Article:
And the Earth just keeps getting hotter ... the image comes from this tweet.
Back in 1912, a little newspaper article warned people about global warming. Per Snopes, the original story was written a year before this one.
If you can’t explain something in simple terms, you don’t understand it.
~ Richard Feynman
Scientists are simply adults who retained and nurtured their native curiosity from childhood.
~ Neil deGrasse Tyson
“If we long for our planet to be important, there is something we can do about it. We make our world significant by the courage of our questions and the depth of our answers.”
~ Carl Sagan, Cosmos (via @WorldAndScience)
This photo shows the size of our teeny weeny little Sun compared to a few other stars. From the excellent web page, "The Scala of the Universe 2".
A team of researchers have created this photograph showing the entanglement of photons. Business Insider has a nice little story about their work.
From NASA.gov: As if black holes weren't mysterious enough, astronomers using NASA's Hubble Space Telescope have found an unexpected thin disk of material furiously whirling around a supermassive black hole at the heart of the magnificent spiral galaxy NGC 3147, located 130 million light-years away.
The conundrum is that the disk shouldn't be there, based on current astronomical theories. However, the unexpected presence of a disk so close to a black hole offers a unique opportunity to test Albert Einstein's theories of relativity.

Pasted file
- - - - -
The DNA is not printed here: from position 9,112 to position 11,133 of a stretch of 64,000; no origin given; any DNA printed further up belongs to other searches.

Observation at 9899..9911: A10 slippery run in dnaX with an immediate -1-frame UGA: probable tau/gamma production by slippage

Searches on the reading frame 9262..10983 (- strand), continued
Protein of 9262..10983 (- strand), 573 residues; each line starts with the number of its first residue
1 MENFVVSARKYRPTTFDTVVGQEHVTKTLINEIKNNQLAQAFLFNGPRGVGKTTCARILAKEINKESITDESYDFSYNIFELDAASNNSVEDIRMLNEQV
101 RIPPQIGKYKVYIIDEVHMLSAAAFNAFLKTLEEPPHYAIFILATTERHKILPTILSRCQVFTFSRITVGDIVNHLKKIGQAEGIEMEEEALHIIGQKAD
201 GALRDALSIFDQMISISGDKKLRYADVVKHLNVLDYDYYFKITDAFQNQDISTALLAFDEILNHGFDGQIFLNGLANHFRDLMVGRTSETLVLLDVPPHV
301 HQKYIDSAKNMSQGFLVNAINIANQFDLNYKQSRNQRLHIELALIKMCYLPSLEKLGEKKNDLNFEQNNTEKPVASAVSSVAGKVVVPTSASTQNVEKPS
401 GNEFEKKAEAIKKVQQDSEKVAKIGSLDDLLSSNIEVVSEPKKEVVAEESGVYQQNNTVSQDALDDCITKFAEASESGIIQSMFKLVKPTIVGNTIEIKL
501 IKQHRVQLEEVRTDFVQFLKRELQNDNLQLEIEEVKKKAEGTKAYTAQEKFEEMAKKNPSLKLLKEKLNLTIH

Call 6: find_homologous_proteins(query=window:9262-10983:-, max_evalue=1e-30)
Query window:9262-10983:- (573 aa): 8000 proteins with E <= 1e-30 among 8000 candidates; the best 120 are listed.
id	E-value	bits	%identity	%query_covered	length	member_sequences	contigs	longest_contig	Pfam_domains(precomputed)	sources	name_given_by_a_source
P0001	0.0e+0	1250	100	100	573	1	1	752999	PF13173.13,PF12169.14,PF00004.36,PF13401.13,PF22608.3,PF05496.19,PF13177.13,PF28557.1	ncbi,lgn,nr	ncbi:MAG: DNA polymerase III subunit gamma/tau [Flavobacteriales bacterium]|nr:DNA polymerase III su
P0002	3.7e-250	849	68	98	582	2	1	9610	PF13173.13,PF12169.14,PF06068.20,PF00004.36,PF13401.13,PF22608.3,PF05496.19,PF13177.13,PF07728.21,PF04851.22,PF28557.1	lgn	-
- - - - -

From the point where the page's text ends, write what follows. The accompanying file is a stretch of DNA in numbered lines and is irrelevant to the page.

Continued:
I’ve seen five rattlesnakes since I moved to Colorado, four dead and one that was quite upset with me. As I was walking yesterday I wondered, can snakes see? Here’s an answer from animals.howstuffworks.com.
LiveScience.com adds this information: “With the exception of a few species that have adapted to daytime hunting, most snakes do not see well. Generally they can see shapes but not details. Snakes called pit vipers can see well at night by an amazing trick. Their pits (one on each side of the head) sense heat (infrared light) like night vision goggles. These pits, not eyes, actually are thought to render images of prey in the snakes’ brains.”
I remember when the only wind turbines I had ever seen were the ones off of I-65 in Indiana, part of an experiment at Purdue. Now there are over 59,000 of them. I’m not sure why the southeast isn’t participating, but this U.S. wind turbine database is cool.